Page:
pir1 = 0x00;											// Clear all periferial pending interrupts.
set_bit(intcon, GIE);									// Globally enable interrupts.
set_bit(txsta, BRGH);									// Use 8-bit high-speed baud rates.
spbrgl = 19;											// 57600
}

void main()
{
Init();

for(;;)
{
	local();
	not_local();
}
}

 

comms.h
#ifndef __COMMS_H__
#define __COMMS_H__

static volatile unsigned char g_Count;

void not_local();

#endif



comms.c

#include <system.h>

#include "comms.h"

void not_local()
{
g_Count = 4;

set_bit(pie1, TXIE);

// This while loop never exits.
while(g_Count)
{
	toggle_bit(portb, 0);
	delay_us(100);
}
}

 

Any ideas why this happens? Is it a compiler bug?

Edited by TomF

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Ah ha!

the compiler is creating 2 different variables for g_Count, see this assembly codee:

 

gbl_13_g_Count				   EQU	0x00000020; bytes:1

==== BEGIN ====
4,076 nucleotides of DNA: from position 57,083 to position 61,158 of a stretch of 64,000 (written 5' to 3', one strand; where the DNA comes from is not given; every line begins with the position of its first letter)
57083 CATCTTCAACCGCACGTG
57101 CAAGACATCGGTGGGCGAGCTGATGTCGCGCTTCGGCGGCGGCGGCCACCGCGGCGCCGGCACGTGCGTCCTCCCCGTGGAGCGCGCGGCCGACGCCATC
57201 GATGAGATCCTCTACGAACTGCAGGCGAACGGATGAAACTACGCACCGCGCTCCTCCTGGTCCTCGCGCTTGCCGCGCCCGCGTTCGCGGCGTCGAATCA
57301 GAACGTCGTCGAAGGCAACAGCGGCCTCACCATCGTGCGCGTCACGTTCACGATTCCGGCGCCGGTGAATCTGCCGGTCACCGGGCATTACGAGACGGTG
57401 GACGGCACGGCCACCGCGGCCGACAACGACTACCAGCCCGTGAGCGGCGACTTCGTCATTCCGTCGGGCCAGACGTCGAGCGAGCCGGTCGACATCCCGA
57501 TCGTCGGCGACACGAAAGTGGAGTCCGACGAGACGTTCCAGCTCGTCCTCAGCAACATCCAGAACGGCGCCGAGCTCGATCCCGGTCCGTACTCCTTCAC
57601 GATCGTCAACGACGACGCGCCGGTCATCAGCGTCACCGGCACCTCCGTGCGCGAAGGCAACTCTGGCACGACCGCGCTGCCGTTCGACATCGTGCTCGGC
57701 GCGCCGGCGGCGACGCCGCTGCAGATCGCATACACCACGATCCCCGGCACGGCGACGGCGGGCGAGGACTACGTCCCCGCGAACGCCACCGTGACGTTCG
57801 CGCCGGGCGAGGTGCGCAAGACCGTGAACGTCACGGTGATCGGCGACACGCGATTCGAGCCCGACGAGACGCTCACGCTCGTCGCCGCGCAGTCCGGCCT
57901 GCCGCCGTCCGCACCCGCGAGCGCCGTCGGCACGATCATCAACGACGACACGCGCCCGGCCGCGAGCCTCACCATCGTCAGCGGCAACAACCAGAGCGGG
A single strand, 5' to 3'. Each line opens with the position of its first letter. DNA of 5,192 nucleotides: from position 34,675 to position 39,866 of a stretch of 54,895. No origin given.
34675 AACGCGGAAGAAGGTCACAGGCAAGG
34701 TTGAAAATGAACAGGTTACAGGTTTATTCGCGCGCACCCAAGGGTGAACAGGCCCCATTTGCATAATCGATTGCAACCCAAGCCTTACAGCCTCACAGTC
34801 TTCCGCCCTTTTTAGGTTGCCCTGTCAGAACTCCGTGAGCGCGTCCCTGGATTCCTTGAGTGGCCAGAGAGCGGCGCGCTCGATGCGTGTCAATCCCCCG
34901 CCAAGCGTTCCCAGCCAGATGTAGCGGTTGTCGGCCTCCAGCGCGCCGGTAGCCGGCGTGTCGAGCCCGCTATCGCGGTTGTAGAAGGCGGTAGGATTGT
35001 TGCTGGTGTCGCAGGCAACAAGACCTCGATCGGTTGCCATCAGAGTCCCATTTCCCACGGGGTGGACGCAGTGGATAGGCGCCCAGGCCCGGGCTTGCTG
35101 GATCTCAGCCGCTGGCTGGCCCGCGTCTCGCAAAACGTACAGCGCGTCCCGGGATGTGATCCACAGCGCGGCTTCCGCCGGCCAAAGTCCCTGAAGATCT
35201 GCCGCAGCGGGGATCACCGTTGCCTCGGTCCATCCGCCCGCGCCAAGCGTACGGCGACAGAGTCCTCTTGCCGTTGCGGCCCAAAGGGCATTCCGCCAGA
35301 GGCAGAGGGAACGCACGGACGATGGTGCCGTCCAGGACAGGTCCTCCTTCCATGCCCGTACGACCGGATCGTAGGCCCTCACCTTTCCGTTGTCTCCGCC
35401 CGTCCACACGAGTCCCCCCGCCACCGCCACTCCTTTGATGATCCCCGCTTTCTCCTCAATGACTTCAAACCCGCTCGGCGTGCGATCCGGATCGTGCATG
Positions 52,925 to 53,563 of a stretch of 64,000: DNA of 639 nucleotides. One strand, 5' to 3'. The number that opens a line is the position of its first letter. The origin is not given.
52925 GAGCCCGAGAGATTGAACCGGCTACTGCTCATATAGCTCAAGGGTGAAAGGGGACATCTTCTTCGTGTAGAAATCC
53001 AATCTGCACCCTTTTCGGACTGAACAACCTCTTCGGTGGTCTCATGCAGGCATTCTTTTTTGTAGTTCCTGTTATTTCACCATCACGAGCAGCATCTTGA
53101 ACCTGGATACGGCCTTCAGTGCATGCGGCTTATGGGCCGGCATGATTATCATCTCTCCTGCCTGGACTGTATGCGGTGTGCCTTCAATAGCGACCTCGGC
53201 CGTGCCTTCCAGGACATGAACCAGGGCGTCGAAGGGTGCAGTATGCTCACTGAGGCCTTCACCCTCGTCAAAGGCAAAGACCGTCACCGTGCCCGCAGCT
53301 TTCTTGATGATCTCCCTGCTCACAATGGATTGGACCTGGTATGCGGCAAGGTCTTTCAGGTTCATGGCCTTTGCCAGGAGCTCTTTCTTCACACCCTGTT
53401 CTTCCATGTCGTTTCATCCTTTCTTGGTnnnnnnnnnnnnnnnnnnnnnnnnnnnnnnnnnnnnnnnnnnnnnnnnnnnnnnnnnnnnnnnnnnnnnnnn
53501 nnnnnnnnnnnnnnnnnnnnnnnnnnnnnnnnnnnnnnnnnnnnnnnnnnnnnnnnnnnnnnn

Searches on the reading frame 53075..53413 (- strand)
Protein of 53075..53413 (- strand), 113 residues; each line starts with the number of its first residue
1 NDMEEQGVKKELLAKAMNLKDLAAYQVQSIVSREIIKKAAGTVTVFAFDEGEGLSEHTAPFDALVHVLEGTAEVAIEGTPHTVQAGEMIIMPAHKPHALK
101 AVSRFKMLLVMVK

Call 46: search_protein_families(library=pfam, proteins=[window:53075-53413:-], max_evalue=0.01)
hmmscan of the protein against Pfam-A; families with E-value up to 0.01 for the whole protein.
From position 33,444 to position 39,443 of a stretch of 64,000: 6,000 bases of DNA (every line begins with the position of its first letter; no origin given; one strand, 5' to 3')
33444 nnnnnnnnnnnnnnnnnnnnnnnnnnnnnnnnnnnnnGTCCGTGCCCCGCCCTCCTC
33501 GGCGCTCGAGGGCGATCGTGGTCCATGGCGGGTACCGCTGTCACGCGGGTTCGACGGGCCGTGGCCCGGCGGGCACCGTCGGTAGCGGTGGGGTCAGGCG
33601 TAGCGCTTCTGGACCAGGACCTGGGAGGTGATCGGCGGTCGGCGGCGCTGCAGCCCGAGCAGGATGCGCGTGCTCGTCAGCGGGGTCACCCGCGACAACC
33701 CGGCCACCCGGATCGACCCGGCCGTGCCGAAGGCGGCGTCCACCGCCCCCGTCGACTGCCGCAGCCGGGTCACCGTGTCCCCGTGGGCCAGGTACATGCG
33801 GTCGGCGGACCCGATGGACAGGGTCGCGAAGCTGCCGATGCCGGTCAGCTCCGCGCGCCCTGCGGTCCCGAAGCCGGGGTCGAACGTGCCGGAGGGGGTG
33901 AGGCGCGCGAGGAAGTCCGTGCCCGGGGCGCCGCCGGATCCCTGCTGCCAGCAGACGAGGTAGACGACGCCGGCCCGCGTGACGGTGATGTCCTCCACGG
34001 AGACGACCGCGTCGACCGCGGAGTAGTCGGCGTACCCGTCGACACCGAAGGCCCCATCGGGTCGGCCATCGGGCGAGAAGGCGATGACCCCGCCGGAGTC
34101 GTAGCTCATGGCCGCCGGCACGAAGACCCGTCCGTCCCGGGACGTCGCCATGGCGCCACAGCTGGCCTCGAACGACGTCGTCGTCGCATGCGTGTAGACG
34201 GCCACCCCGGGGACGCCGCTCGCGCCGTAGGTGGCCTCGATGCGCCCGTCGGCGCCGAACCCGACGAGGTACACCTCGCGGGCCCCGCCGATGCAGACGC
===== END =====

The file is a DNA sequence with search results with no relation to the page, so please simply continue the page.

gbl_14_g_Count				   EQU	0x00000021; bytes:1

:
:

ORG 0x0000000C
not_local_00000
; { not_local; function begin
MOVLW 0x04
MOVLB 0x00
MOVWF gbl_14_g_Count
MOVLB 0x01
BSF gbl_pie1,4
label2
MOVLB 0x00
MOVF gbl_14_g_Count, F
BTFSC STATUS,Z
RETURN
MOVLW 0x01
XORWF gbl_portb, F
MOVLW 0x64
MOVWF delay_us_00000_arg_del
CALL delay_us_00000
GOTO	label2
; } not_local function end

ORG 0x0000001B
local_00000
; { local; function begin
MOVLW 0x04
MOVLB 0x00
MOVWF gbl_13_g_Count
MOVLB 0x01
BSF gbl_pie1,4
label3
MOVLB 0x00
MOVF gbl_13_g_Count, F
BTFSC STATUS,Z
RETURN
MOVLW 0x01
XORWF gbl_portb, F
MOVLW 0x64
MOVWF delay_us_00000_arg_del
CALL delay_us_00000
GOTO	label3
; } local function end

 

local() operates on 'gbl_13_g_Count', whereas 'not_local()' operates on 'gbl_14_g_Count'

 

Im totally confused.

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Ah ha!